Minnesota School Districts Ask Voters to Pay for Security Upgrades

September 25, 2018 02:58 PM

This week, schools across Minnesota will learn if they'll get a portion of $25 million in state grant money that was set aside specifically for safety and security upgrades by the legislature.

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It's part of a larger effort to improve safety and security in schools across the state. 5 EYEWITNESS NEWS has found dozens of districts that have already spent millions of dollars on such projects thanks to voter-approved bond referendums, according to records reviewed from the Minnesota School Board Association (MBSA). 

According to the MSBA, 31 school districts put bond referendum questions on the ballot since 2015, that specifically addressed improvements to school security. Of those 31, voters in 25 school districts passed the referendums, according to the MSBA.

RELATED: Some Minneapolis Schools Get Security Upgrades Over Summer Break 

Charles McCready, who is a parent in Apple Valley, said it wasn't hard to convince parents in his school district to pass a $180 million bond referendum question in 2015. $35 million of that portion would go to major renovations and new technology upgrades to support school safety.

"I went out and knocked on doors to make sure it got funded," McCready said. "You say, wow, maybe it shouldn't be so easy to come into the school."

At dozens of elementary and middle schools across the school district that covers Apple Valley, construction on new, secure entrances wrapped up just before the start of the school year.

Michelle DeKam Palmieri is principal at Greenleaf Elementary, one of the schools that underwent a renovation to update the existing main entrance.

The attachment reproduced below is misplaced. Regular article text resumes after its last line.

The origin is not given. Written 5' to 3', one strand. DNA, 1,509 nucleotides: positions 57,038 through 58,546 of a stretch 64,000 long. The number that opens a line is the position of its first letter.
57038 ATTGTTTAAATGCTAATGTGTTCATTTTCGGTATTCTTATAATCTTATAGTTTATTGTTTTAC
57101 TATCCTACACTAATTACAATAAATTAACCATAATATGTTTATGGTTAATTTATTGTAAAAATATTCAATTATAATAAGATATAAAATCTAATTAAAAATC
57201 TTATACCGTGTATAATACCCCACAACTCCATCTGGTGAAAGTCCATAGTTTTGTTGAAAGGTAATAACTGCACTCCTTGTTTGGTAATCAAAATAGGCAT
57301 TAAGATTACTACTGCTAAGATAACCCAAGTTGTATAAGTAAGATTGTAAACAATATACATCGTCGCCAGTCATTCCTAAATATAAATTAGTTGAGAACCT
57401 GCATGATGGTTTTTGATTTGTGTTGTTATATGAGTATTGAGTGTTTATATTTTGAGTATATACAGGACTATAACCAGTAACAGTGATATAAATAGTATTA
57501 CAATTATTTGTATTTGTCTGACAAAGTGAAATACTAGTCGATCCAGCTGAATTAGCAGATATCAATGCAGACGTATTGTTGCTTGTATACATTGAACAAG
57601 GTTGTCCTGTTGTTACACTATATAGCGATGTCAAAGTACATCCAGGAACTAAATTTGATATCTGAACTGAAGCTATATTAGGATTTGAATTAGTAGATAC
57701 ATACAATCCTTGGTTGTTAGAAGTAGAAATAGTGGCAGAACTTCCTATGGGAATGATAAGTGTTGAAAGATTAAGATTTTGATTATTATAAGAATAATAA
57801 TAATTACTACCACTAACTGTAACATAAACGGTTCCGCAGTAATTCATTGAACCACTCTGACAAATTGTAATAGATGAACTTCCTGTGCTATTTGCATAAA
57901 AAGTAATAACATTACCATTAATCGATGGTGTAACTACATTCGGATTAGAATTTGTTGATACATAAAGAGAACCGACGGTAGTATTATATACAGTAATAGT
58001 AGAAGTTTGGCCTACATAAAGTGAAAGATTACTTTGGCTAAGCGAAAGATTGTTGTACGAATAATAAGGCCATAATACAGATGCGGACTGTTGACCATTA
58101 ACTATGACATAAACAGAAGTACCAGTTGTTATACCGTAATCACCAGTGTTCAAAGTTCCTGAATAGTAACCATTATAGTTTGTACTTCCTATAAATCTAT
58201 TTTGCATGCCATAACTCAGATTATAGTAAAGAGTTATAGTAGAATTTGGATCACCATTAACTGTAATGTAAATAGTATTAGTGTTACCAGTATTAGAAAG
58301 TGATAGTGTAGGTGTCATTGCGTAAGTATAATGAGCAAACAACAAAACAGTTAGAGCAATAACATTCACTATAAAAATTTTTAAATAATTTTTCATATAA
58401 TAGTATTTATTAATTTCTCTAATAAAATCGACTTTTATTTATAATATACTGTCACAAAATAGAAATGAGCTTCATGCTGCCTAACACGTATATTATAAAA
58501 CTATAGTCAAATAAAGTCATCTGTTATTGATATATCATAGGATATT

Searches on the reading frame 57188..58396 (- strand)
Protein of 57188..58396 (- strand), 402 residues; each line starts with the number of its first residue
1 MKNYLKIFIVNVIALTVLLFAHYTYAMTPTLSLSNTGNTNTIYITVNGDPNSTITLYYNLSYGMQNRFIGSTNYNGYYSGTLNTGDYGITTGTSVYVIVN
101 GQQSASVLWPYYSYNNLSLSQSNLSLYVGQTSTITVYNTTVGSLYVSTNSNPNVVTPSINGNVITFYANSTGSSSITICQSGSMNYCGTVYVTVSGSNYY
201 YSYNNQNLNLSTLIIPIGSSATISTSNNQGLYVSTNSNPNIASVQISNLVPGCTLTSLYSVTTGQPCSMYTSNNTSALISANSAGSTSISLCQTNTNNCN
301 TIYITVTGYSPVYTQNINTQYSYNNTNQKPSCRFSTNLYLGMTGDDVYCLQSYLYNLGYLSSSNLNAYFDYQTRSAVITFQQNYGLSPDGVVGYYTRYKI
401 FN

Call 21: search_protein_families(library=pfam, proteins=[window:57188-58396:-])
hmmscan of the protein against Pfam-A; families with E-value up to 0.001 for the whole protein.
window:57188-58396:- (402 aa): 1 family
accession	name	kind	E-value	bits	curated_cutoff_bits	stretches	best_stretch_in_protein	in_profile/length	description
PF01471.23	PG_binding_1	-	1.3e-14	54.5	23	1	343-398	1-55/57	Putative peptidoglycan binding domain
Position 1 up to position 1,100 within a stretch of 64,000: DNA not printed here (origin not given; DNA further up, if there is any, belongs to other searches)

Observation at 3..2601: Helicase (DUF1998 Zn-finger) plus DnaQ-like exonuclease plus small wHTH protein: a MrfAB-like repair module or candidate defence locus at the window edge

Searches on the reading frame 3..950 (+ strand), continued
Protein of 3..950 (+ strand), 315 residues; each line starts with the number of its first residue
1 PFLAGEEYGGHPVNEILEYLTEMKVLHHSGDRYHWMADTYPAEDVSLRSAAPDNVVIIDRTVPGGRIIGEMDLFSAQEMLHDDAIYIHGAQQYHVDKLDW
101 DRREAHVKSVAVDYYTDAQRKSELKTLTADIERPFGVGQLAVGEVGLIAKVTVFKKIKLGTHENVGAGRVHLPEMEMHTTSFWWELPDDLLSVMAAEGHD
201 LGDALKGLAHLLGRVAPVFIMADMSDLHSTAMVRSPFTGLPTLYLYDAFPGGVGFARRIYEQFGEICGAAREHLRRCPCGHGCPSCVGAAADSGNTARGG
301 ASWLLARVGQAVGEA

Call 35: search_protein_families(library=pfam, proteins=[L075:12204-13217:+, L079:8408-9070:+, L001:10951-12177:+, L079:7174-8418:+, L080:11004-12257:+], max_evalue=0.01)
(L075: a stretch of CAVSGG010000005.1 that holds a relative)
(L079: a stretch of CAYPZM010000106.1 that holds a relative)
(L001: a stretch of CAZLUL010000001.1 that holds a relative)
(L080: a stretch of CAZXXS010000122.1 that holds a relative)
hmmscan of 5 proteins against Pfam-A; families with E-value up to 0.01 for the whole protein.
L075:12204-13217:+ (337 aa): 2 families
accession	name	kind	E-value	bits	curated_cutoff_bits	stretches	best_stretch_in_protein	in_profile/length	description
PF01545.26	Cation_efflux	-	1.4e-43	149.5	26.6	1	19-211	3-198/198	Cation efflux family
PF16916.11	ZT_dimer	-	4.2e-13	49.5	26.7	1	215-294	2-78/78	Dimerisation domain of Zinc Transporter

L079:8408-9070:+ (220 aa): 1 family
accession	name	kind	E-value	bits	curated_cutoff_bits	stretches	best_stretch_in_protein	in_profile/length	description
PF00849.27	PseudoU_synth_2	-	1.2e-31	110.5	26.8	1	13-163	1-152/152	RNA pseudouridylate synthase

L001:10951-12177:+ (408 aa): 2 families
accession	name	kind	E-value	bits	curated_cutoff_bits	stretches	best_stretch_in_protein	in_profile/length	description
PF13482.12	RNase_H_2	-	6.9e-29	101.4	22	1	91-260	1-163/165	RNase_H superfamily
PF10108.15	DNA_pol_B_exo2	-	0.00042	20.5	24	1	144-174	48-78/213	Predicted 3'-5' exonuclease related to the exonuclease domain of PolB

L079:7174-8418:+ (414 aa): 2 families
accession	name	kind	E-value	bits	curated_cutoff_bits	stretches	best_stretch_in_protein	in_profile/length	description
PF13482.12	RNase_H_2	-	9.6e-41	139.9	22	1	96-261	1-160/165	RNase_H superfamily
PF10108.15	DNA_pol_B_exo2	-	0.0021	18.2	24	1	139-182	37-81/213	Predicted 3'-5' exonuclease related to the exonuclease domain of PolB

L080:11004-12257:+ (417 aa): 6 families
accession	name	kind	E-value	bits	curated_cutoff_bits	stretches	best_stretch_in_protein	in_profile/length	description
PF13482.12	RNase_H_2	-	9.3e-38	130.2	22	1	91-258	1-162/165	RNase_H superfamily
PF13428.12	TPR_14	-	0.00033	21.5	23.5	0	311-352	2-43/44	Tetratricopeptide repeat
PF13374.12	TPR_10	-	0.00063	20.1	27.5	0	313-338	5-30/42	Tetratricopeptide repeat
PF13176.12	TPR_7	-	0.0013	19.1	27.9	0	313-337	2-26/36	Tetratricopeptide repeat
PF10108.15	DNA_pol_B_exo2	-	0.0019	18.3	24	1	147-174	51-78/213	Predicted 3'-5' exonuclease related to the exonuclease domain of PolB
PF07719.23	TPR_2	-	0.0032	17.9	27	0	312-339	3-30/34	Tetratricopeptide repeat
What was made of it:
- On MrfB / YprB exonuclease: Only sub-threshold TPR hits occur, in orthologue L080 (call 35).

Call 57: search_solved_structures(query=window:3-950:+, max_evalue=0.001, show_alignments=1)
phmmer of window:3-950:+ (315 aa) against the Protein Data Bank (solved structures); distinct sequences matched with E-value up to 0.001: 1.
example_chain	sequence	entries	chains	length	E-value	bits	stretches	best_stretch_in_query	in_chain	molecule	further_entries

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Palmieri said before the new vestibule with bullet-proof glass was built, it was very easy to enter the school undetected. After the improvements, there is only one way to get in.

"At 9:25 a.m., those three doors automatically lock down," Palmieri said, pointing to the new entrance. "The door over there to the office is really the only door that's accessible to the school."


School Districts with Bond Referendum Questions on the Nov. 6 Ballot 

  • Eden Valley-Watkins 
    • Total Bond Amount: $8,000,000
    • Security Upgrades: Secure Entrance Additions
  • Fosston
    • Total Bond Amount: $11,195,000
    • Security Upgrades: Security and Technology Improvements 
  • Holdingford
    • Total Bond Amount: $11,140,000
    • Security Upgrades: Secure Entrance Additions 
  • Plainview-Elgin-Millville 
    • Total Bond Amount: $15,500,000
    • Security Upgrades: Secure Main Entrance
  • Waterville-Elysian-Morristown
    • Total Bond Amount: $19,313,000
    • Security Upgrades: No Details Available 
  • Wrenshall
    • Total Bond Amount: $1,700,000
    • Security Upgrades: No Details Available 
  • Winona
    • Total Bond Amount: $9,420,000
    • Security Upgrades: Safety/Security Upgrades at 7 Schools

(Source: Minnesota's Department of Education and Minnesota School Board Association)


As part of the 2015 bond referendum, the school district created a new administrative position. Mary Thompson is the safety and security coordinator.

"We are putting systems in place and procedures in place, to limit the amount of error or having someone in our building that shouldn't be," Thompson said.

But without a boost from bond money, other school districts fund what they can, when they can.



Osseo Area Schools is one example. Using general funds this year, the district will install 800 brand new, digital surveillance cameras in 31 buildings.

Dave Moredock is risk management coordinator. He said the district had to prioritize funding. Leaders wanted to make sure every hallway, stairwell and other common space had eyes on it.

"Parents want more security and they want it now," Moredock said.

Osseo also has applied for grants from Minnesota's Department of Education. But Moredock said the amounts typically don't cover major, long-term projects. For example, schools who are awarded a portion of the $25 million grants being announced this month, will only get a maximum of $500,000.

"We've identified our overall security needs, in the entire district, to be $16 million and that's a huge amount," Moredock said.

The state education department will announce the grant recipients on Sept. 28.

Credits

Kirsten Swanson

Copyright 2018 - KSTP-TV, LLC A Hubbard Broadcasting Company

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